( Above Photo Credit:  Steve Babineau/NHLI via Getty Images )

By Bob Mand                 Follow Me On Twitter @HockeyMand

With Leon Draisaitl’s contract debate long gone in the rear-view mirror, the focus of League RFA-watchers has landed squarely on the back of the Boston Bruins’ number eighty-eight, David Pastrnak. The enormity of the deal has much of the league wondering, “Just how much will Pasta get paid?”

Before we decide on that, we have to look at comparable players. These have to include only guys hitting their second contract… only youngsters who were 23 or younger at the time… only players with mid-to-high level production… and only forwards who’ve reached RFA status past July 1, in the past two seasons.

31 March 2016: Tampa Bay Lightning right wing Nikita Kucherov (86) skates with the puck in the 1st period of the NHL game between the Montreal Canadiens and Tampa Bay Lightning at the Amalie Arena in Tampa, FL. (Photo by Mark LoMoglio/Icon Sportswire)

Nikita Kucherov – Very arguably the best player on this list… in fact, it’s hard to argue. Two offseasons ago, Kucherov won a three-year, $4.766 million deal. Even with his age at time of signing (23), no other player comes close to his consistent greatness prior to his last-minute deal with the Tampa Bay Lightning in 2016. And he only got better – scoring 40 goals en route to one of the best seasons by any 2016-17 forward, period. The contract may end up biting Tampa in the behind, however – as a 7×7 or 7×8 deal will look like an absolute bargain by the time Kucherov is up for a massive (think $10 million plus) deal in the summer of 2019.

Relation to Pastrnak: This is the kind of dangerous bridge deal that Pasta gets if the Bruins are unwilling to pony up the dough on a long-term arrangement. Two to three years at five million per represents the same neighborhood if Kuch signed his deal in today’s market. But don’t be confused. Just because it’s shorter doesn’t mean it’s less risky. Plenty of RFA bridge deals have wound up hurting management, big time (See: Rask, Tuukka, and Subban, PK).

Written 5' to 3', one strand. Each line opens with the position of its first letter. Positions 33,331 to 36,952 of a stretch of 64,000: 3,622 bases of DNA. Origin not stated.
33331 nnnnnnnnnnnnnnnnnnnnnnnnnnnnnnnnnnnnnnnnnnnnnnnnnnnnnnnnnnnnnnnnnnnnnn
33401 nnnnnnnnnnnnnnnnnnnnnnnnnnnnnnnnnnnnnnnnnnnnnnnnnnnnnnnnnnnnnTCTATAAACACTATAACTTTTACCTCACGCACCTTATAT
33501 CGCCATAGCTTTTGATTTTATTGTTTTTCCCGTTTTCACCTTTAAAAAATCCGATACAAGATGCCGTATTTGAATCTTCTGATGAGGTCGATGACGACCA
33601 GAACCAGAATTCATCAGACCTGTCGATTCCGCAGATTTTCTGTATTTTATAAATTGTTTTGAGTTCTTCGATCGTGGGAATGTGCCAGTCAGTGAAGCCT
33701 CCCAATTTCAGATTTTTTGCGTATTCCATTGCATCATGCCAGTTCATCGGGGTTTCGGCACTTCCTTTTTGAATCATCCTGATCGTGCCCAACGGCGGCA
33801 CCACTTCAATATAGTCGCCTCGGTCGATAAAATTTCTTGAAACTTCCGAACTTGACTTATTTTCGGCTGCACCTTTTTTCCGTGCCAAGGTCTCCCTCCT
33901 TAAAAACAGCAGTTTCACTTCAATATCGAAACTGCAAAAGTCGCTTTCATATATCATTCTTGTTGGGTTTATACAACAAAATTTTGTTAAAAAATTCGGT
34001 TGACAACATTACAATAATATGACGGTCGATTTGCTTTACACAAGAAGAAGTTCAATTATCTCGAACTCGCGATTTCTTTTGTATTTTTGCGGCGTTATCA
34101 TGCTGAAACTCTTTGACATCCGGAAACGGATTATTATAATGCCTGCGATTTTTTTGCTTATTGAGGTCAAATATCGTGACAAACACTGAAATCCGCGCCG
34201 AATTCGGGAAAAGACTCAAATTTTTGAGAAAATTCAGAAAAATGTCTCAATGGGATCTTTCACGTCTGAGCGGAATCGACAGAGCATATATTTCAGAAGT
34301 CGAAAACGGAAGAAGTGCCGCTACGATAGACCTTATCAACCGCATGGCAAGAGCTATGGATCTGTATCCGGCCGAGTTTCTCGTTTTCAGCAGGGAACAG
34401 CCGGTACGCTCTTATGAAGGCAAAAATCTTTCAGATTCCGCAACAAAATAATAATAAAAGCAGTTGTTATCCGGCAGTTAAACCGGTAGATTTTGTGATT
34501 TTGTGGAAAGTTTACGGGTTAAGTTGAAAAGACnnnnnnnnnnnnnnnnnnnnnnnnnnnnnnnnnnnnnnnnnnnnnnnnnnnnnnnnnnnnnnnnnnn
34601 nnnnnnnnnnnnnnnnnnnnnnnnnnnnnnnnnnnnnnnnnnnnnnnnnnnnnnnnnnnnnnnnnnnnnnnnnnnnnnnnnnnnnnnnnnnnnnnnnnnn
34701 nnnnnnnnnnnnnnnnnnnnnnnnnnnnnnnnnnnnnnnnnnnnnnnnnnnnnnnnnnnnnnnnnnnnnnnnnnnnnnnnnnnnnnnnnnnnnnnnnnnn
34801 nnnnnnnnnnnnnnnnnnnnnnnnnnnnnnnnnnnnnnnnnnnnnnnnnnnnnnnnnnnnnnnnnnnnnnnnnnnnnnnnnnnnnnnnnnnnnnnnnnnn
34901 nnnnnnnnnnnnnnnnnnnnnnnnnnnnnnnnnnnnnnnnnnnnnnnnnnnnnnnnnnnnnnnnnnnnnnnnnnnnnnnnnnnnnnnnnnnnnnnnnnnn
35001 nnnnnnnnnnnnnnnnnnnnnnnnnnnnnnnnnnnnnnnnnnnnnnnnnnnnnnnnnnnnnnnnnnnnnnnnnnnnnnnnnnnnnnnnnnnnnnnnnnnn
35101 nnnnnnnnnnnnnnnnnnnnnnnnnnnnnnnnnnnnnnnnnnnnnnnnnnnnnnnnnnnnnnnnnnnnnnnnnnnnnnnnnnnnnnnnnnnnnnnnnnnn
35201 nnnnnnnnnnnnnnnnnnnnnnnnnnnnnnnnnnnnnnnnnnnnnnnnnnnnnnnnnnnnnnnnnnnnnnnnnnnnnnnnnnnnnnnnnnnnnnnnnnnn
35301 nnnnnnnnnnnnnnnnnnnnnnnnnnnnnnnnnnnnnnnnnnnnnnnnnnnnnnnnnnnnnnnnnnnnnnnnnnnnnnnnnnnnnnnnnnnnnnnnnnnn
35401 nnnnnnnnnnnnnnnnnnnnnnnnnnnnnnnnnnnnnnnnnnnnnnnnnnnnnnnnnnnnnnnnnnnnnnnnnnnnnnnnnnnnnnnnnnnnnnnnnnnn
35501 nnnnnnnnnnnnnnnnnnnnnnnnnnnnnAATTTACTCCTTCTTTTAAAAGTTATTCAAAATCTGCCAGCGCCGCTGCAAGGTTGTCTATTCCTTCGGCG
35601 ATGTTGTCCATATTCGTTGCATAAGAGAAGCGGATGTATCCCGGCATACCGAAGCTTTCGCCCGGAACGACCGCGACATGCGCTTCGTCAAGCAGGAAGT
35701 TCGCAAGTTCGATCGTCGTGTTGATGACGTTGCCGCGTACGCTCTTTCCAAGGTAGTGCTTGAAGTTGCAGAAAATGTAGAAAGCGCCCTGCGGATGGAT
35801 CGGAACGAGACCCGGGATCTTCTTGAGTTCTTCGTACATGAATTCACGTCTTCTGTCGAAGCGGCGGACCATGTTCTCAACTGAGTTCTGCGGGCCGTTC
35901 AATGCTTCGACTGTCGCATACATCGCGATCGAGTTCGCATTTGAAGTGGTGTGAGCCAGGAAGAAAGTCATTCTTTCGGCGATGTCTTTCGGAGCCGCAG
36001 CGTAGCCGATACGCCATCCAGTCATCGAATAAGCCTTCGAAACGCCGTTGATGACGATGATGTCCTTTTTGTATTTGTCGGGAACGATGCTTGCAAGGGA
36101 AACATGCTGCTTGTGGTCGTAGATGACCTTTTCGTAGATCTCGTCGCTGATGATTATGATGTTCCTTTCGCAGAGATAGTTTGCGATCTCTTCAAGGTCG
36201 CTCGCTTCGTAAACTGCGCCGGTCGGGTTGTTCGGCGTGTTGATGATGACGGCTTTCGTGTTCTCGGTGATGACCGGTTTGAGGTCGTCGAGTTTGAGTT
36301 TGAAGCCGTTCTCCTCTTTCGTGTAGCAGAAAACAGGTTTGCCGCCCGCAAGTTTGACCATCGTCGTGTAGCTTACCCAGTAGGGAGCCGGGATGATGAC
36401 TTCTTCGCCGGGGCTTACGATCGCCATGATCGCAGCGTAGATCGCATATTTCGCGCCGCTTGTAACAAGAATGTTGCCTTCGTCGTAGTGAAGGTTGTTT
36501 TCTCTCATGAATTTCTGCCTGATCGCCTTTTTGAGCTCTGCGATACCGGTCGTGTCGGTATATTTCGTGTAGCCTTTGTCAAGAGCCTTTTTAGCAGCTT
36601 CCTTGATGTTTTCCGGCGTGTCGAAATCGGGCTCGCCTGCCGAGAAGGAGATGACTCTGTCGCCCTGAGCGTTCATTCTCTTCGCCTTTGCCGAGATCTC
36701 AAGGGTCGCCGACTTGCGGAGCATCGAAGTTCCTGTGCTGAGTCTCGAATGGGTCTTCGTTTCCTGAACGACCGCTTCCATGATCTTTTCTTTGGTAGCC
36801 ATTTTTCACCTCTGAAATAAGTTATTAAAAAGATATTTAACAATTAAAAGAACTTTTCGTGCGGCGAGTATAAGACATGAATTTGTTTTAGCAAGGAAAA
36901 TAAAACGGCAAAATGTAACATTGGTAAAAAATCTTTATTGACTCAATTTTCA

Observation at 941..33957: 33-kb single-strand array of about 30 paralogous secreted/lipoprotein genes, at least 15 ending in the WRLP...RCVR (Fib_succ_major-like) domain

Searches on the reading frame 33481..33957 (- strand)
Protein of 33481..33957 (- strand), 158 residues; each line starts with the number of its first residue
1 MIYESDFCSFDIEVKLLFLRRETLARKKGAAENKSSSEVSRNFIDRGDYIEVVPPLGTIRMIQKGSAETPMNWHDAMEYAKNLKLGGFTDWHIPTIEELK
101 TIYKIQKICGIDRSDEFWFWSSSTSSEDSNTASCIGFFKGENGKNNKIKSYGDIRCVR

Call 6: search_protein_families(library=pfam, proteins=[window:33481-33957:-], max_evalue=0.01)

( Above Photo Credit:  letsgoflyers .com )

Johnny Gaudreau – The diminutive winger re-upped for six years, and $6.75 million ($40.5 total) in October (yikes!) of 2016, just before the Calgary Flames were set to start the season. He was coming off a jaw-dropping campaign where he led YYC in goals, assists, and points. His numbers took a step backward in 2016-17, but he was still an elite forward with elite production.

Relation to Pastrnak: Both represent the pinnacle of playmaking, sniping young wingers in this day’s NHL. For a six-year deal, Gaudreau ended up on the cheap side – as the deal only ate up three years of UFA control… However, one must remember that if Boston is using Johnny Hockey as a signpost, they will find themselves paying even more: The Boston College alum was two years older than Pasta at the time of the signing.


Mark Scheifele – Not much separates Pastrnak and the Winnipeg Jets’ dynamic center: They’re both former first-rounders who’ve exceeded the expectations of many in driving their way into the elite of the NHL. They both assembled excellent contract seasons after decent but unspectacular years one and two in the League. They both expressed sincere desire to stay with their organizations prior to contract completion. Scheifele even upped his play following the transaction to become a better than point-per-game player for the Jets in 2016-17.

Relation to Pastrnak: But the similarities dwindle in the light of of the two-year entry-level slide that Scheifele endured prior to becoming a full-time NHL stud. Like Gaudreau, he was 23 at the time of RFA-eligibility, not 21. And though his eight-year, $49 million contract represents the ideal solution for some Bruins’ fans (and management in all likelihood) it’s more of a pipe dream than reality.

( Above Photo Credit:   NHL .com )